Fortunately adblock+ still works as an addon in Firefox Mobile - although I don't like FF mobile's UI as much as Chrome Mobile and only use it where I encounter sites with excessive or obnoxious advertising like ... well ... this site for example!
Seriously, a side-scrolling overlay advert, El Reg?
Your only excuse is that it's a filtering challenge to get rid of readers who aren't technically competent enough to disable/get around it.
And that's the thing with obnoxious advertising, they get all the reasonable ones blocked too by default. I dare say the advertisers don't give a damn, but the websites who rely on the income should.
My Nexus 7 seems a little bit zippier after the update. Fewer lags and momentary hangs that seemed to get introduced with the previous 4.2.1 update.
Can't beleive they messed up something so simple as the long-presses on the settings drop-down, though. A long press should bring up settings/more information whereas a single press should toggle. That's the sensible way to do it (employed elsewhere and on Cyanogen).
All it required was a little bit of thought. Hopefully it'll get fixed in the next update, so everything's consistent and logical.
Re: Morons, dickheads and anything else you can thing of...
The problem is the ill-defined and artificial nature of so-called "intellectual property".
Unlike real property, where it's very obvious when something is stolen or appropriated, 'IP' is a man-made construct whose boundaries are limited only by thought and definition.
As a result, what you get is the inevitable greed of certain people trying to claim ownership of as much as they possibly can.
The things covered by IP - cultural expression (generally) of ideas - are by nature fluid, porous and readily profligate; little different to DNA - going wherever they want and joining with all sorts of other DNA to make new things.
Copyright is supposed to be limited inn scope, but greedy, vested interests have for decades pushed for its expansion. The same with patents and trademarks - because they entail monopoly of exploitation and self-enrichment.
And the guardians of the 'limited times' and scope of these monopolies are sackless and easily swayed.
Where there is only man's word for a limitation, and man can be corrupted, the scope is actually limitless. And so it is with 'IP'.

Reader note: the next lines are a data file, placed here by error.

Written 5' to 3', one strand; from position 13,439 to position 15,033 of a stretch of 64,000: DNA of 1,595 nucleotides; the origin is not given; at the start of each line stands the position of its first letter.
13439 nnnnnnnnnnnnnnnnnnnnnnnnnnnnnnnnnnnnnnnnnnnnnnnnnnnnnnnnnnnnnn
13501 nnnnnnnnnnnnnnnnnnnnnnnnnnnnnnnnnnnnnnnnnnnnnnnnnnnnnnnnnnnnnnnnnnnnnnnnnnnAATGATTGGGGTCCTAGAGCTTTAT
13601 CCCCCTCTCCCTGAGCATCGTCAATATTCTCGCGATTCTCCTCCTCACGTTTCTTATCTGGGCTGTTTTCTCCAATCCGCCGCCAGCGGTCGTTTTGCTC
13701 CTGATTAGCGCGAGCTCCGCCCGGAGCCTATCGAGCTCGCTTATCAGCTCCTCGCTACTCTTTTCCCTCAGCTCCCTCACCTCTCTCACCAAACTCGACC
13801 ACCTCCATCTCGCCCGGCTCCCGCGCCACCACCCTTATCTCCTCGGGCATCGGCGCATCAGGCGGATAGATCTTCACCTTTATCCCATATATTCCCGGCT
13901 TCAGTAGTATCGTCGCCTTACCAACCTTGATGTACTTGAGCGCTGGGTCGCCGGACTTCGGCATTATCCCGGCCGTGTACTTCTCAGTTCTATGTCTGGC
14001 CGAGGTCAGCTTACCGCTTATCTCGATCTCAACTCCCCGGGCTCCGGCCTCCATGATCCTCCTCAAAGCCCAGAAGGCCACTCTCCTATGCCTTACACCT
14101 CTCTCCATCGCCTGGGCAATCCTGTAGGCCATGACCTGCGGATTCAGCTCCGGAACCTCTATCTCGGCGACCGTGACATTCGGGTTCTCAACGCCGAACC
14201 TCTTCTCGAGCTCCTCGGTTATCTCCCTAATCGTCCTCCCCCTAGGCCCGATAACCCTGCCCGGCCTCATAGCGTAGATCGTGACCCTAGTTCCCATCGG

I dare say it will always be so, though I'll be happy to be proved wrong.
Dear UK gov.
See? What you need are diligent, skilful, investigators who are well-versed in their area of investigation.
You don't need to put the entire civilian population under a blanket of constant surveillance to catch criminals. Laziness is not an excuse for creating a police state.
EULAs: we're not responsible for anything, thanks for your cash.
> the women turned out to be a man.
How did that work? I know you can fit multiple men into one woman but I didn't know it could be done the other way round.
Re: I believe
Add to that the rule most stores have about not being able to return opened software and basically the whole thing is little more than a civilized charade.
Re: Good article
Not as many if you skip reading the EULA quotes like I did.
Re: public domain
No public domain in Finland? How does that work?
Who owns works whose authorship can't be traced (orphan works)?
Where a work is ancient or every old, created before copyright existed, who owns the rights?
Is Finland signed up to the Berne convention? What does it do regarding public domain works in the rest of then world where they're published in Finland? Assign local ownership based on publication? Even without creative input?
In addition, having No public domain seems evil to me - yeah evil! Everything must be someone's property; no commons. No public culture open to all. The apex of the capitalist wet dream.
Are you SURE Finland has no public domain?
The problem with things like Twitter, in regard to defamation and the like, is that it's a new type of communication (relatively speaking) that straddles two or more different established (and understood) forms.
It has the ease and informality of pub banter, but the permanency and reach of a publication.